The traditional Oracle marketing playbook is to draw a bead on the leader in any category and try to talk themselves into a rivalry. In what has become an annual event, they’re trumpeting yet again that they’re serious about their IaaS offering (and also distracting from their latest earnings disappointment).
I’m sure we’ll hear Oracle loudly and brazenly proclaim itself the leader in cloud in every imaginable dimension next week at OpenWorld. An Oracle recruiter recently wrote with a straight face: “we’re the only company delivering the most compelling services at every layer of the cloud” (I struggled to find a single factual statement in the unsolicited message). As with candidate Trump, the fundamental question about Oracle is do they really believe their delusional statements or are they just completely uninhibited by any need for basis in fact?
While Oracle has purchased a bunch of SaaS revenue, they are nowhere in cloud infrastructure (and falling further and further behind). They’re not even listed in the most recent Gartner Cloud Infrastructure Magic Quadrant. This is likely catastrophic for Oracle as the immense gravitational pull of the cloud infrastructure layer is already eating into their database and application platform franchises. I expect they will end up a SaaS company that also aggressively milks its legacy on-premises business for as long as possible (customers will look back fondly at today’s modest prices for Oracle software maintenance).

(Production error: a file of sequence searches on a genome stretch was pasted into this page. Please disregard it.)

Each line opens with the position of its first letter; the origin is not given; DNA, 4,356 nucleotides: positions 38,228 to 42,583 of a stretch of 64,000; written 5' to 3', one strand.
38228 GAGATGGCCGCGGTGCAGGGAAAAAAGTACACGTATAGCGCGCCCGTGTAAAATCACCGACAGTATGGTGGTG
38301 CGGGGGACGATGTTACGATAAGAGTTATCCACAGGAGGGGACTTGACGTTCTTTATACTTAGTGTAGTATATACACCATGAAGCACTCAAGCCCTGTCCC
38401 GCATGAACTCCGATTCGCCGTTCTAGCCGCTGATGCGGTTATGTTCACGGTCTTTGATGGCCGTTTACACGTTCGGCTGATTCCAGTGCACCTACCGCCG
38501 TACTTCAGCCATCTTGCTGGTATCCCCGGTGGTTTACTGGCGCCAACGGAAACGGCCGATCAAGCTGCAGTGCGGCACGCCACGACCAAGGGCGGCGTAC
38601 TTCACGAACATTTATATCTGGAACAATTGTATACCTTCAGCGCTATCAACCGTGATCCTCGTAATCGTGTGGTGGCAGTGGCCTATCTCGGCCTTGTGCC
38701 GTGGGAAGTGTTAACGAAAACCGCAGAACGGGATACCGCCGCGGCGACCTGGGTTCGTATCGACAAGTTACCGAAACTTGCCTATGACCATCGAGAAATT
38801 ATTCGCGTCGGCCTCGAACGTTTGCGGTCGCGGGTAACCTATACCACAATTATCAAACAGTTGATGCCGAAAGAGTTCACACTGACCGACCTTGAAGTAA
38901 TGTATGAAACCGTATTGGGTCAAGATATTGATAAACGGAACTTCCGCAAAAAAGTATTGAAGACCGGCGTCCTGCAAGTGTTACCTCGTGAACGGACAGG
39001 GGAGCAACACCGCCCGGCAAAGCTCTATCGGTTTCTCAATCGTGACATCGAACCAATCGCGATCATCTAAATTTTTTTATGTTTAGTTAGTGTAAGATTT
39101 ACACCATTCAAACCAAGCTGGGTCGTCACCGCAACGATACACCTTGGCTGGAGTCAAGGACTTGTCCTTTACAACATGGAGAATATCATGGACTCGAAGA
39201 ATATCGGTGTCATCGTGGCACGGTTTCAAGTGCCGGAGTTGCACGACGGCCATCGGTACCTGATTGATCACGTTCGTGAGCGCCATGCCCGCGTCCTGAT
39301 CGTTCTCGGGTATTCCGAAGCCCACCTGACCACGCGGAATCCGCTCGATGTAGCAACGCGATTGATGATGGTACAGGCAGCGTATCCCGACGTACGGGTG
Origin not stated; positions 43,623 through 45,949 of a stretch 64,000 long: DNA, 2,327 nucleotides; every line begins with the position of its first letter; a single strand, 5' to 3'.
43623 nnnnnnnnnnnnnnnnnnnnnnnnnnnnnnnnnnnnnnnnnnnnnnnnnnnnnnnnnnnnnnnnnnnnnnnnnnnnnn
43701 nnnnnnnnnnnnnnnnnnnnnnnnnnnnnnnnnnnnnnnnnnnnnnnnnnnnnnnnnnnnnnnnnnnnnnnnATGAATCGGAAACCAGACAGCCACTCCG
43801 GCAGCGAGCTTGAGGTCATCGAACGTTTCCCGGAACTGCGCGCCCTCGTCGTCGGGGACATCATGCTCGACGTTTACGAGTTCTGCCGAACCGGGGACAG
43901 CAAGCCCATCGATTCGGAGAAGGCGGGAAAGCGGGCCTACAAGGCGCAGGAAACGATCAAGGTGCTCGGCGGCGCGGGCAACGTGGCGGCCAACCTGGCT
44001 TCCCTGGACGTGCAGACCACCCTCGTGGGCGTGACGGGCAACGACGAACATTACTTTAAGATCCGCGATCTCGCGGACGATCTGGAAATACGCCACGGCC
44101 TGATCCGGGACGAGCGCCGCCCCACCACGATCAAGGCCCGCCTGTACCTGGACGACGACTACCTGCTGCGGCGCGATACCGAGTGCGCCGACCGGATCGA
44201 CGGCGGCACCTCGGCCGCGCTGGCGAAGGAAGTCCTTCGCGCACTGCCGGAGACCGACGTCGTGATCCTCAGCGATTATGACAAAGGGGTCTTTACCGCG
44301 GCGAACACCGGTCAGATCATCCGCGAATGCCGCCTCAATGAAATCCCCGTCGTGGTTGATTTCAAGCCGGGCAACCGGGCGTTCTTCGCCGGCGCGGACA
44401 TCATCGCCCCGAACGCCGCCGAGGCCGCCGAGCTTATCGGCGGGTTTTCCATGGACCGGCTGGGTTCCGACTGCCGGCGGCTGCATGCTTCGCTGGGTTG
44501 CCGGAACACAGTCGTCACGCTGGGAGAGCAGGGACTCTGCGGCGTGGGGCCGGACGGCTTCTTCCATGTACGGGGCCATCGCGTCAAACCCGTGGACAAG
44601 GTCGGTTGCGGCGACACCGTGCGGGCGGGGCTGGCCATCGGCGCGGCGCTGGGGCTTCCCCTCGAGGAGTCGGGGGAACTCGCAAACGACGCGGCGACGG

To play in cloud infrastructure, especially to serve Oracle’s enterprise customer base, requires a vast infrastructure investment in a global footprint of datacenters and networks, which in turn requires many billions of dollars in capital expenditures. When we compare Oracle’s expenditures over the last twelve months with the companies they claim to be competing with, it is hard to discern any commitment to building out a competitive infrastructure:
But it gets worse when you consider that Oracle is trying to catch up with companies that have invested tens of billions of dollars in their infrastructures for a decade or more. Shouldn’t Oracle need to outspend them if it wants to claim it is catching up? Now these numbers are not pure cloud infrastructure spend as the Amazon numbers include distribution centers and Google’s probably the odd space elevator, but they do demonstrate that the three big cloud players are operating at a fundamentally different level when it comes to infrastructure.
You’d think Oracle could at least point to rapidly increasing levels of infrastructure spend as a sign it is serious. But their year-to-year capex spending is actually down:
Even if Oracle has a extremely compelling offering (a big if given how early they are on the cloud learning curve and their desire to repurpose/host their existing non-cloud technologies), they have no capacity to deliver it.
So Oracle, do us all a favor and limit your cloud pronouncements at OpenWorld to detailing your future capex budget. Spare us the rest of the marketing hyperbole, because as the last several years of Oracle’s cloud rhetoric has shown, you can’t build a cloud with words.